The bound collection of past Campus Times issues from 2004 scrapes through dust as it is pulled off the shelf and propped open to the issue marked Feb. 4. The front page of the newspaper has yellowed significantly since its time of publication ten years ago, but the black and white pictures remain clear.

At the bottom center of the page, a photo of an unusual ensemble stands out from the text. A gaggle of students stand on a set of bleachers in what appears to be the gym. The students in the photo are all in normal street clothes, not yet supplied with uniforms.

All are focused intently on their instruments and none look directly at the camera. The flutes, clarinets, guitar, trombone, and bongo drums are all in the front with the other players hiding in the back. The caption reads: “Pep Band Together for First Time”.

In smaller text, it explains that the pep band will be performing for the Men and Women’s basketball games and will provide musical interludes after scores and fouls to pep up the crowd. The students are not smiling, but they are almost certainly enjoying themselves. They get to play music for an excited crowd and even when the team is losing, can help people still enjoy the game.

Now, ten years later, the pep band has hardly changed. A new set of approximately 35 students fill the stands with their instruments, all of them sporting bright, striped, rugby-style shirts. The current conductor, Jon Strumpf, stands in front and gives them the cue to begin.

Strumpf is an undergrad that was involved in Drum Majors while in high school. Greg Savich, who left at the start of the

who left at the start of the semester, previously conducted the group. He is finishing his PhD in Optics and will soon be leaving Rochester. He had been with the group since its rebirth in 2004.

The music is a mix of classic big band music and tunes people often recognize. Favorite hits include “Skyfall,” “Carry On Wayward Son,” “The Impression I Get,” “I Love Rock and Roll,” “Jump,” and “Starships.” “We try to mix traditional and non-traditional music,” trumpet player and sophomore Michael Myers said.

Sophomore Danika Teverovsky, co-president of the club, said her favorite part of pep band is playing with the other members of the group that are all there because they love the music. “We’re passionate about the music, but also about enjoying playing it. It’s fun!” she said.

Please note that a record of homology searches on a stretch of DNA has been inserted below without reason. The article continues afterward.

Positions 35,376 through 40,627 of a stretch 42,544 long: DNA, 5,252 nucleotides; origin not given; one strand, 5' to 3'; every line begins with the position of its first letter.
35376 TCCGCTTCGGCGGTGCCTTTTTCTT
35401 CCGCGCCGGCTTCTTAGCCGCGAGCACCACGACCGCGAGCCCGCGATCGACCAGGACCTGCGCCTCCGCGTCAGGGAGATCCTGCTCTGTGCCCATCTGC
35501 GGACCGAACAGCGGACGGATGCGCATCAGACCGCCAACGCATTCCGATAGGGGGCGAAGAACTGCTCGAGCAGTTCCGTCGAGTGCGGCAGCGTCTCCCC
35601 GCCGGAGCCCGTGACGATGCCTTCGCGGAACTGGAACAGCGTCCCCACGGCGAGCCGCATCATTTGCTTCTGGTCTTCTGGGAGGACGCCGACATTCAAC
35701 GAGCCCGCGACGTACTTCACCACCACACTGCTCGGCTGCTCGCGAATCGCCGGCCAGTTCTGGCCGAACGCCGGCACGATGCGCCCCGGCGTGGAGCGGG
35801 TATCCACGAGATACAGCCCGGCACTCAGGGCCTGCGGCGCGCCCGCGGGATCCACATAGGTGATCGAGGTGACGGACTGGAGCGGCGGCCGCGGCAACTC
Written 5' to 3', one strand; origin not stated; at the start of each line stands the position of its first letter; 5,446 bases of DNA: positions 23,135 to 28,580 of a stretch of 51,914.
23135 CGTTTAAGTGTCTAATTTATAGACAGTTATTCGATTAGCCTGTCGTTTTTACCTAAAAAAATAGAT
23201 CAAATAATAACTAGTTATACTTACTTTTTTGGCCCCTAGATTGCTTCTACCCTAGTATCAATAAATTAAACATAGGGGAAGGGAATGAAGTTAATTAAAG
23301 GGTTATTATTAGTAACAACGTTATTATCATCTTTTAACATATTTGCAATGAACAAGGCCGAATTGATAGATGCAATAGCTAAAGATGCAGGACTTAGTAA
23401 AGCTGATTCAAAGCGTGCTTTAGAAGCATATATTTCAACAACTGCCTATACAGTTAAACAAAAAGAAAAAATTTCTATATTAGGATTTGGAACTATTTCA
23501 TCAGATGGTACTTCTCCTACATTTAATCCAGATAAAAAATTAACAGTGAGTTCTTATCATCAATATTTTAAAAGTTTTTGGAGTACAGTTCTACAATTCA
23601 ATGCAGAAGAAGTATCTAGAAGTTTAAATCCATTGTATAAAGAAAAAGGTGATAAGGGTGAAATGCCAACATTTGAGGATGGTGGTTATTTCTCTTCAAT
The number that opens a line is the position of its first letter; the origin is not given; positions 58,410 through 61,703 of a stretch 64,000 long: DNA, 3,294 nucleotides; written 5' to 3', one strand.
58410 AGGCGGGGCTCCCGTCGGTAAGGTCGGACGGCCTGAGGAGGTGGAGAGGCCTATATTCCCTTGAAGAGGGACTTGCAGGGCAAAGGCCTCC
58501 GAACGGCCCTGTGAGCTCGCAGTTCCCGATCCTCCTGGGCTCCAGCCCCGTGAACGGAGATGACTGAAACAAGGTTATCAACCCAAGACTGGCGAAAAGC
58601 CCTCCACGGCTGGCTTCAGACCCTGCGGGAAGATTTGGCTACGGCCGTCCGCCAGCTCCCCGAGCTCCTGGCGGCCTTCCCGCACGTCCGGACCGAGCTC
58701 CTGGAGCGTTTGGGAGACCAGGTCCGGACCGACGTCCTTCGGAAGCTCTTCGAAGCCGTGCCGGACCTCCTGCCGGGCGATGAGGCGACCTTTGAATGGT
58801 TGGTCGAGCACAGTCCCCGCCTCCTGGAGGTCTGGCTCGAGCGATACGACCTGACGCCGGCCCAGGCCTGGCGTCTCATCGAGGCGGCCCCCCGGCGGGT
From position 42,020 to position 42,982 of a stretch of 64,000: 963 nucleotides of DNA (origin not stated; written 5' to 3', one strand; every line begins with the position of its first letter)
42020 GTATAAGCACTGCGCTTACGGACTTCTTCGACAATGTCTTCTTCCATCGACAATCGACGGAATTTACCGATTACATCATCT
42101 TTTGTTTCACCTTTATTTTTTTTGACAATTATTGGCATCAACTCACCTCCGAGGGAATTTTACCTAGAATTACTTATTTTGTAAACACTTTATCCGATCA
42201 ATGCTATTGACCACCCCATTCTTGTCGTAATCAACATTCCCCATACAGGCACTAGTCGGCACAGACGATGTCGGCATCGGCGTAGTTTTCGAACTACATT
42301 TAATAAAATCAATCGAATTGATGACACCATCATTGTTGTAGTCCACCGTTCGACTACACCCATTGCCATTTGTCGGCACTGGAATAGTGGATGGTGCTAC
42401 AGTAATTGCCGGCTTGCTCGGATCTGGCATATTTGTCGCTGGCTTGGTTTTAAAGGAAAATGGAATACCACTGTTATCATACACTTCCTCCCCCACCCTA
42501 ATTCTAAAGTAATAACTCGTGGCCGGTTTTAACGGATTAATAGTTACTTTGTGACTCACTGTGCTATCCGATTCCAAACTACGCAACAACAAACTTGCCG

Myers agreed, saying he enjoys the atmosphere of the group. “It’s a good group of people,” he said. “We get together, have fun, and play music. It’s a fun way to keep playing the trumpet.”

According to the group’s mission statement, the purpose of the pep band is to “provide music, entertainment, and an atmosphere of enthusiasm at official University events. Such events will include sporting activities, parades, rallies, and public performances.”

Currently, they are performing at all of the home basketball games and are hoping to perform at other University events this semester. They also performed at move-in day for the new students last semester.

Pep band is a significant time commitment for all students involved. The group rehearses every Thursday evening at 8pm in Douglass Dining Center. Members are also encouraged to practice their music on their own outside of rehearsal. For UR students with an already full schedule, this is often a challenge. “My building has a practice room in it, so it’s nice to not have to go outside to practice, but even that doesn’t always help,” Teverovsky said.

The only aspect of Pep Band the members say is stressful is the number of games they are asked to play at, sometimes up to four in a weekend. “By the end of the weekend, I usually have lost my voice from cheering and playing. But [basketball] is my favorite season,” Teverovsky said.

New members are invited to stop by during rehearsal – no audition is required to join. “When I was a freshman, I heard the pep band rehearsing,” Myers recalled. “I walked in and said ‘Hey, can I join you?’ We are always looking for new people.”

The UR Pep Band has no plans of stopping anytime soon. The group recently celebrated its 10th anniversary by going out for milkshakes at Jay’s Diner – a classic pep band hangout spot – but was back to work last Thursday night. They will continue to expand as the years go on by adding more members and playing at more events all over campus.

Members will be drawn to join the group because of the enthusiasm of its members. “I dedicate my time to Pep Band because it is filled with passion, and that makes it fun and intrinsically important to me,” said Teverovsky. “Pep Band has this energy that is contagious, and I want to be able to extend that passion and energy to those around us on campus, including the athletes we cheer on and the fans we provide entertainment for!”

Sanguinetti is a member of the class of 2015.



Recording shows University statement inaccurate about Gaza encampment meeting

The Campus Times obtained a recording of the April 24 meeting between Gaza solidarity encampment protesters and administrators. A look inside the discussions.

An open letter to all members of any university community

I strongly oppose the proposed divestment resolution. This resolution is nothing more than another ugly manifestation of antisemitism at the University.

Dinner for Peace was an unconventional way of protesting for Palestine

The dinner showcased aspects of Palestinian culture. It was a unique way of protesting against the genocide, against the Israeli occupation, against the university’s involvement with the genocide.